These characters grew on me throughout the story. I saw the misery they're experiencing in the beginning and the efforts they make in pushing forward. I saw their humanness, their conviction and determination, their hearts. There was so much heartbreak, but also so much strength and love among these characters. Difficulties and tragedies like war really bring out the best or the worst in people and the characters, both good and bad, show that. These characters showed the way war and death weighs on someone, even when victorious. Even when shooting down enemy planes a character struggled with knowing that there were people inside who lost their lives. Then the soldiers and so many deaths on both sides as if they were pawns in a game that they had no choice in.
The author also did something different in this story when one of the spies was living across enemy lines... We see the German people and how their lives were impacted. How terrible the war was for so many of them and how their own enemy could learn to love and care for them. War is terrible for both sides and not all of the enemy believe as their leaders do.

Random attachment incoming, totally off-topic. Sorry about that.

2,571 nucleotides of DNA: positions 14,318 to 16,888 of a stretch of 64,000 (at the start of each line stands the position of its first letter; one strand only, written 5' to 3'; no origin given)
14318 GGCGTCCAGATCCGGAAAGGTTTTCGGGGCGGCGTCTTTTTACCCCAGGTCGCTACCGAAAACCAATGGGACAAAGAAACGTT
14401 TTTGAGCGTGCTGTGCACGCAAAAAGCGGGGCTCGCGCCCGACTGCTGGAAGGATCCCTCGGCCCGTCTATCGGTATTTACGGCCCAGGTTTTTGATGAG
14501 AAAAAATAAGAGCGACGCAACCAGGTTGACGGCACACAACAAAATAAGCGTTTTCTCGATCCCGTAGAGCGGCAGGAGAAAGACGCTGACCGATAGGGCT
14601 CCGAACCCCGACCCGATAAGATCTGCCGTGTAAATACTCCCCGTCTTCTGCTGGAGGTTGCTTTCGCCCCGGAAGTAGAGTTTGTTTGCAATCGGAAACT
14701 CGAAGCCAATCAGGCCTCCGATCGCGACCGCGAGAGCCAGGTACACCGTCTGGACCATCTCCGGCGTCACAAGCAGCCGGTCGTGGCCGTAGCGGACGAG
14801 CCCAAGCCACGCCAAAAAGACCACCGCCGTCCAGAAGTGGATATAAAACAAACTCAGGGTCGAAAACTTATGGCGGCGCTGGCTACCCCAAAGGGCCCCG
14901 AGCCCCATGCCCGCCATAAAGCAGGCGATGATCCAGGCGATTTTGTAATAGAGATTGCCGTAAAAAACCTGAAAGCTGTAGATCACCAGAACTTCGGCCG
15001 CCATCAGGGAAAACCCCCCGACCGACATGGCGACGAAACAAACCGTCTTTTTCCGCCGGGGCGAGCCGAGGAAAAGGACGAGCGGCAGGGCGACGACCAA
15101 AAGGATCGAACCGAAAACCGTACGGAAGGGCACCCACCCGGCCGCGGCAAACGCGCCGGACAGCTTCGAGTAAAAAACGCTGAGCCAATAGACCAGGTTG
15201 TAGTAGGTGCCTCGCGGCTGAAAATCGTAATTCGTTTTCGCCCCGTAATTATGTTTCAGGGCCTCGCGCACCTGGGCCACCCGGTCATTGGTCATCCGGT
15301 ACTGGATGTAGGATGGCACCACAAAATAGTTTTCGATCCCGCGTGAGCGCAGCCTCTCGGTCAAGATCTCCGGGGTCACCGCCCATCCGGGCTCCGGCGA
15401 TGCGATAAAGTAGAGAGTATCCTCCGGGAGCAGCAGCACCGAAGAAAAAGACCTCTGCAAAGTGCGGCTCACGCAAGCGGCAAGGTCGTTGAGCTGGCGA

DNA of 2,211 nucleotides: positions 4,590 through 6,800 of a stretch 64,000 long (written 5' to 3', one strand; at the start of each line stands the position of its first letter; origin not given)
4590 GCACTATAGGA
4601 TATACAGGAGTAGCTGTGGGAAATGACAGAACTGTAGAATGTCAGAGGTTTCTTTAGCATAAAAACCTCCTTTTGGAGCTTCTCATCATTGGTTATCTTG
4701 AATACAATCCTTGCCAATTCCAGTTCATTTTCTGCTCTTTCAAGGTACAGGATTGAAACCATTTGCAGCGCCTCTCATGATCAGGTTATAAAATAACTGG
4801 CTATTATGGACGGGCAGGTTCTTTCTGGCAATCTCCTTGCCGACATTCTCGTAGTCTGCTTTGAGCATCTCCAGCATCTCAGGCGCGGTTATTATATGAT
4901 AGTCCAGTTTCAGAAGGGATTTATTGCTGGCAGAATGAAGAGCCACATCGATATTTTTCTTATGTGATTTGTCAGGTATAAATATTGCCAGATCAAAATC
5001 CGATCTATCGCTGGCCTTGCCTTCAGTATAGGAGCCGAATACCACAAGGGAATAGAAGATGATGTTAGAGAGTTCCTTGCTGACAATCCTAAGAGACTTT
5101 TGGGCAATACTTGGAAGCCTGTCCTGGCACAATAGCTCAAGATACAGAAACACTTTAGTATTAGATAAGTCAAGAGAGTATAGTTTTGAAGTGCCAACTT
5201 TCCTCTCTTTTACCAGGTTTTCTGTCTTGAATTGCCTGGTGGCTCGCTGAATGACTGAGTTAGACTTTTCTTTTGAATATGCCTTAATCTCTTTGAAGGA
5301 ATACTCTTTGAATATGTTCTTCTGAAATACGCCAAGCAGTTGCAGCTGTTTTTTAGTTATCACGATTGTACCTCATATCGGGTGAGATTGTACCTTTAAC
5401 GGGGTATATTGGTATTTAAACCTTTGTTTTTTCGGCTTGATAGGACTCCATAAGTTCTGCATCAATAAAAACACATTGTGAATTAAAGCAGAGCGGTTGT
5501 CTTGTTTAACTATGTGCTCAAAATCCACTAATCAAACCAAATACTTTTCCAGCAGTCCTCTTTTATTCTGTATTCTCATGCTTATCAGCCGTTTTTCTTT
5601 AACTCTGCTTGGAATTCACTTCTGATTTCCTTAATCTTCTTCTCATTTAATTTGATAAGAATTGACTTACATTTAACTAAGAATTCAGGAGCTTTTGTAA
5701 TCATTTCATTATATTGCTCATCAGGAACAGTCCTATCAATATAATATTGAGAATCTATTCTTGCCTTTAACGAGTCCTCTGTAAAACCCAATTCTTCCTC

The plot slowly built as the spies were set up and as the war and other movements become more precarious and urgent. I could feel the intensity building. The end was extremely tense and I was really nervous about how it would end and if everyone that I had grown to care about would make it. This is fiction at its best, when you can relate and feel for characters and cheer them on against these terrible odds.
Here are a couple of touching quotes from the book:
"Real love obeys boundaries and stretches hearts, makes you feel like you can fly but always keeps the other person's happiness at the center of your thoughts and deeds. Real love doesn't take what it wants and leave the other person with the consequences. Real love is patient. Real love is kind."
"For some reason, it made him miss Claire. Even when she couldn't put it into words, he felt her comfort, her lack of condemnation with each touch of her hand."
If you read historical romantic suspense or stories that are set during WWII, I would highly recommend THE SPIDER AND THE SPARROW!
Content: Some violence and suspense relative to the genre and war, but would consider this clean.
Source: I would like to thank the publisher, Covenant Communications, for my complimentary review copy, which did not affect my review in any way.
By Katie, Submitted on 2016-02-17